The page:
14 April 2015 | BrianDanaCamp
Kinji Fukasaku's emotional rendering of the 47 Ronin
THE FALL OF AKO CASTLE (1978) is yet another version of the story of the 47 Ronin, a historical event that has resonated in Japanese popular and literary culture for the last 300 years. If you want to try to understand Japanese culture and the Japanese character, a good place to start would be this story and the different versions of it that have been written and filmed over the decades. This film, directed by Kinji Fukasaku for the Toei Studio, is the third version I've seen (with three more waiting) and it compares quite favorably with the others, Kunio Watanabe's THE LOYAL 47 RONIN (1958), done at Daiei and also reviewed on this site, and CHUSHINGURA (1962), done at Toho. All three versions are spectacular productions and highly recommended, but I tend to like the 1958 film best because it explicitly enunciates many of the key details that westerners would need to know to understand the incident and its aftermath. Specifically, it devotes its first 20 minutes to the build-up to the incident that caused so much trouble and led to the downfall of the Asano clan, i.e. Lord Kira's insults directed at Lord Asano and Asano's violent reaction in the Shogun's castle, a violation of court etiquette so severe it results in Lord Asano's death. We understand exactly what happened and why. In Fukasaku's version, the incident is handled rather quickly and gotten out of the way in the film's opening scene, so it helps to have seen the other versions first. Fukasaku's overarching emphasis is on the grieved reactions of the samurai in Asano's clan. We see how the incident and the death of their lord impacted them and how they reacted emotionally. There is some time spent on other factions and other affected parties, but not much. The overwhelming emphasis is on the men and their emotional states during the long build-up to the eventual raid on Lord Kira's residence and the mission of revenge. As such, I found the whole thing very affecting and there are moments during the big finale (which lasts at least a half-hour) when an audience at a screening, especially during the glory days of Japanese film festivals in Manhattan, would have erupted into cheers and applause.
This film has a formal beauty that one doesn't always find in Fukasaku's films. His Yakuza films of the 1970s are filled with gritty street-level cinematography and hand-held camera movement, particularly in the action scenes. There's a whole different aesthetic at work, for the most part, in THE FALL OF AKO CASTLE. The compositions are beautifully lit and designed, boasting a quality that would compare with the visual elegance in both of the cited previous versions of this tale. On the other hand, he brings an occasional chaotic quality to the action sequences and scenes of men in conflict and turmoil that echoes such elements in his Yakuza films. Violence in Fukasaku is rarely choreographed; it's usually quite messy—just like in real life. However, there are moments in the final battle here, particularly when Sonny Chiba goes into action, that are quite artfully staged.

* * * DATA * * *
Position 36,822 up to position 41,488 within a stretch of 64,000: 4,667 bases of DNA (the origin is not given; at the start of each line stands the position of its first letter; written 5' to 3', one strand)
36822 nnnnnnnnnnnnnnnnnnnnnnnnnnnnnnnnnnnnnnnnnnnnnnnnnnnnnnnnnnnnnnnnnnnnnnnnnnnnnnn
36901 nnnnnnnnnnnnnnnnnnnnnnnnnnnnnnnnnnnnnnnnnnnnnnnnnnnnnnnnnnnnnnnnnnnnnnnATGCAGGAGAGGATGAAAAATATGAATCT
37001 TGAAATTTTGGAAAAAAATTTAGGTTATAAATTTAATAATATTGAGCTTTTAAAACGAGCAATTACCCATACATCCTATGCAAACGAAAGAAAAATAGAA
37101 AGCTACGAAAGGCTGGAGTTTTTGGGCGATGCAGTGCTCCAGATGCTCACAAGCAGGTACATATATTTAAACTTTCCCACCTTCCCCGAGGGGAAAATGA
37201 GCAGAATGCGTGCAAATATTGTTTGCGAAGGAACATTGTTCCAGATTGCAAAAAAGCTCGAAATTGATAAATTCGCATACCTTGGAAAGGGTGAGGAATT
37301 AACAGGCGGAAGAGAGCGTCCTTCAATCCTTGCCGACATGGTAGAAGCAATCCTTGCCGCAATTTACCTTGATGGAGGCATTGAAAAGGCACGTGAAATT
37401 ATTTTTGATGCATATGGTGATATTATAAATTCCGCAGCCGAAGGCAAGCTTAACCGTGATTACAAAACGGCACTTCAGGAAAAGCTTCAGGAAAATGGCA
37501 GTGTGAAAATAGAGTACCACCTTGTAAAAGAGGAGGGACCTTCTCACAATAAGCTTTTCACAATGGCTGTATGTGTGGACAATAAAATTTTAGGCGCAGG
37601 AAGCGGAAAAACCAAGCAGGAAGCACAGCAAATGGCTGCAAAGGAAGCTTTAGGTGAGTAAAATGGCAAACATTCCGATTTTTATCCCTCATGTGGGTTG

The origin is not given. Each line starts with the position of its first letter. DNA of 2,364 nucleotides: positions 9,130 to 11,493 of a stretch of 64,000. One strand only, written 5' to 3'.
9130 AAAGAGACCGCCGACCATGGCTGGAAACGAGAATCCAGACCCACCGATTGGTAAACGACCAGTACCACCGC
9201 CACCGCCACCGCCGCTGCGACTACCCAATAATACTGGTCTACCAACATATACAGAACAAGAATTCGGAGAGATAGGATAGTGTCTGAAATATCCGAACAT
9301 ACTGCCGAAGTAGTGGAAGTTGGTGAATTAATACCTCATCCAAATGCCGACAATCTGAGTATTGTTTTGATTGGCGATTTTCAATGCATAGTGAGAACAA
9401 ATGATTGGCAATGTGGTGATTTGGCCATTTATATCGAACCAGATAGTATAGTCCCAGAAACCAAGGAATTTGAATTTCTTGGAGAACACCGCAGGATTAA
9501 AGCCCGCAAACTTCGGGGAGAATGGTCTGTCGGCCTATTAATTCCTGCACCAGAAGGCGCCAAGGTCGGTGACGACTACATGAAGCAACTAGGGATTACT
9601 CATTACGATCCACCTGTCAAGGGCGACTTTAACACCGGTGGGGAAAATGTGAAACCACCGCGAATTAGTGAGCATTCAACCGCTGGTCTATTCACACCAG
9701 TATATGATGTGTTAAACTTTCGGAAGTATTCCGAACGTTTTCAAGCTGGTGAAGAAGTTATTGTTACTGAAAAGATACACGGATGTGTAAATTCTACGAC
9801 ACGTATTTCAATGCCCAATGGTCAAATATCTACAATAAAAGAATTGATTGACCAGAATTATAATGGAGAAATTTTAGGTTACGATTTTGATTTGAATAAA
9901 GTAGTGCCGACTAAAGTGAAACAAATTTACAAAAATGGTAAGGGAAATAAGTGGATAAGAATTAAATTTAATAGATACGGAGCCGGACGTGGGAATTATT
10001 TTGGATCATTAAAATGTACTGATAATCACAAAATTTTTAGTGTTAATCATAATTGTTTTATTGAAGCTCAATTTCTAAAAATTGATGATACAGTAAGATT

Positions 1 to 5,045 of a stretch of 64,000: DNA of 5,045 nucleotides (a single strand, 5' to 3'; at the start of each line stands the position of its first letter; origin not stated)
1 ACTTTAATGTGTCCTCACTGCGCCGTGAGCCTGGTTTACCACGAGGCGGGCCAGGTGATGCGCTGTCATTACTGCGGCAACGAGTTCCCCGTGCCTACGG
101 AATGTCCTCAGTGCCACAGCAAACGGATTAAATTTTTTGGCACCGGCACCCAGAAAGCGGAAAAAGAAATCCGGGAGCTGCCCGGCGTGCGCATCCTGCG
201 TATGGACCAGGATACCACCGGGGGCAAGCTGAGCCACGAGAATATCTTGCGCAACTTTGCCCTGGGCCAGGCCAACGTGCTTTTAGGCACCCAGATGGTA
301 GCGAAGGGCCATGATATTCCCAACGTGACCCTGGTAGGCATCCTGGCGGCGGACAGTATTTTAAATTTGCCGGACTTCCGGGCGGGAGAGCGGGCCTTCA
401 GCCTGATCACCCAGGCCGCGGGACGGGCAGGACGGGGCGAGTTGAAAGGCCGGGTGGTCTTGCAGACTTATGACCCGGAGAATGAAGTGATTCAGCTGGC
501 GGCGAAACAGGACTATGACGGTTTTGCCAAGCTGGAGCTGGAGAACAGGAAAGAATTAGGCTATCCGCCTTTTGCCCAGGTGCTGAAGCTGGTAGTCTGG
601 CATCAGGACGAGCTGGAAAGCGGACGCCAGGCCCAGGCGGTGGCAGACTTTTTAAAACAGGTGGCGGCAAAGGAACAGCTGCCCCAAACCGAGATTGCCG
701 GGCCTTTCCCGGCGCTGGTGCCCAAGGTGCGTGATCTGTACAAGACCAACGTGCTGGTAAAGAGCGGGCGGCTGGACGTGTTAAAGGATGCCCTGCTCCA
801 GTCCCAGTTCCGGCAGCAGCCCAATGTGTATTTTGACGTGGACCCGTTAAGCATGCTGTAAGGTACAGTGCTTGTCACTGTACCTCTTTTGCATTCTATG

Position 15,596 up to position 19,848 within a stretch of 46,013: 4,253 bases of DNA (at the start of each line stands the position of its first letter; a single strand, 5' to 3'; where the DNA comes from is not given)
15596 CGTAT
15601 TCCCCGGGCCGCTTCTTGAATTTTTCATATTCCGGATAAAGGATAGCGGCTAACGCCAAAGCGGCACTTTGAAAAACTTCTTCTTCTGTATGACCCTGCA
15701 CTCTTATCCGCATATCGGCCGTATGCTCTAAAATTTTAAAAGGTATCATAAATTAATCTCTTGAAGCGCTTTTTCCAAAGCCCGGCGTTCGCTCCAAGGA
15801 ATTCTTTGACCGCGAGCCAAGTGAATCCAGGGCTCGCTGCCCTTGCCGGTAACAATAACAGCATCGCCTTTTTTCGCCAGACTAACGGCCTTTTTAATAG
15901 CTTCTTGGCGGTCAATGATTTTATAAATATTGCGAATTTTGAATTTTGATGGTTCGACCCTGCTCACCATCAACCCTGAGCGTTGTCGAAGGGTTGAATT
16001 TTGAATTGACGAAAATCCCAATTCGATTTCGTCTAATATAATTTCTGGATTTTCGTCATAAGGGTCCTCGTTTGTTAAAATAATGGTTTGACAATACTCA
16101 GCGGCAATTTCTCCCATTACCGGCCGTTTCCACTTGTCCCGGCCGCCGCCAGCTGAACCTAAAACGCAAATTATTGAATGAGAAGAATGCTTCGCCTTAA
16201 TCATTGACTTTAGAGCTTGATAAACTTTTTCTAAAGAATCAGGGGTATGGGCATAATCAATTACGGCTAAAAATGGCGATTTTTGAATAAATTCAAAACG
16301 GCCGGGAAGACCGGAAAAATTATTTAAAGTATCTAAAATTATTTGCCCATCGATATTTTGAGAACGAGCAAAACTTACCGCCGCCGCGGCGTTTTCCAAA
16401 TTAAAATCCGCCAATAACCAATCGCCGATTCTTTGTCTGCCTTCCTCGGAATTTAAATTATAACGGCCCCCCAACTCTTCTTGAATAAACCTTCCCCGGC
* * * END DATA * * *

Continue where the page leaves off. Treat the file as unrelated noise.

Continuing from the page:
Kinnosuke Nakamura (billed as Kinnosuke Yorozuya for some reason) plays the lead role here, that of Asano Clan Chief Counselor Oishi, who takes command of the samurai following Asano's death. I've seen him in a number of films and TV shows, although I had to consult his IMDb filmography to remind myself which ones. (He starred in the Lone Wolf and Cub TV series.) He tends to blend into whatever ensemble he's cast in and doesn't stand out as much as some of his more famous co-stars here. These include Sonny Chiba as a former clan swordsman who assigns himself the job of bodyguard to Oishi; Tetsuro Tanba (YOU ONLY LIVE TWICE) as Lord Yanagisawa, who decides the ultimate fate of the 47 Ronin; Mariko Okada as Oishi's wife, and an actress famous for having played Akemi, one of Toshiro Mifune's love interests in the SAMURAI trilogy; and Toshiro Mifune himself, in a two-scene cameo as Lord Tsuchiya, who occupies the estate adjacent to Lord Kira and makes his position known once the raid begins. I am quite certain that the old samurai-loving crowd at Japanese film festivals in Manhattan in the 1970s would have burst into applause when Toshiro Mifune makes his first appearance here and again when he makes his declaration of support for the raiders. An audience today would just sit there with blank stares while a handful of us old-timers in the crowd would applaud wildly. I must confess I was unfamiliar with most of the other actors cast in key roles here.
As you can tell, I do wish I'd seen this in a theater with a large, enthusiastic audience. As it stands, I had never even heard of this film until I came across the DVD, under the title SWORDS OF VENGEANCE, in a sale bin at my local FYE (it was $1.78!). Why had this never gotten distribution in the U.S.? And when Adness released it on DVD, how did it slip under my radar? It definitely should be better known.
As for other versions of the 47 Ronin, I have yet to see Kenji Mizoguchi's epic filming of it, made during WWII, or Kon Ichikawa's 1994 rendering. As a completist, I plan to also see Keanu Reeves' 2013 fantasy version, although I have doubts about its fidelity to the source material. There's also a famous TV dramatization from 1971, "Dai Chushingura," also starring Mifune, but I don't know if we'll ever see a subtitled version of it.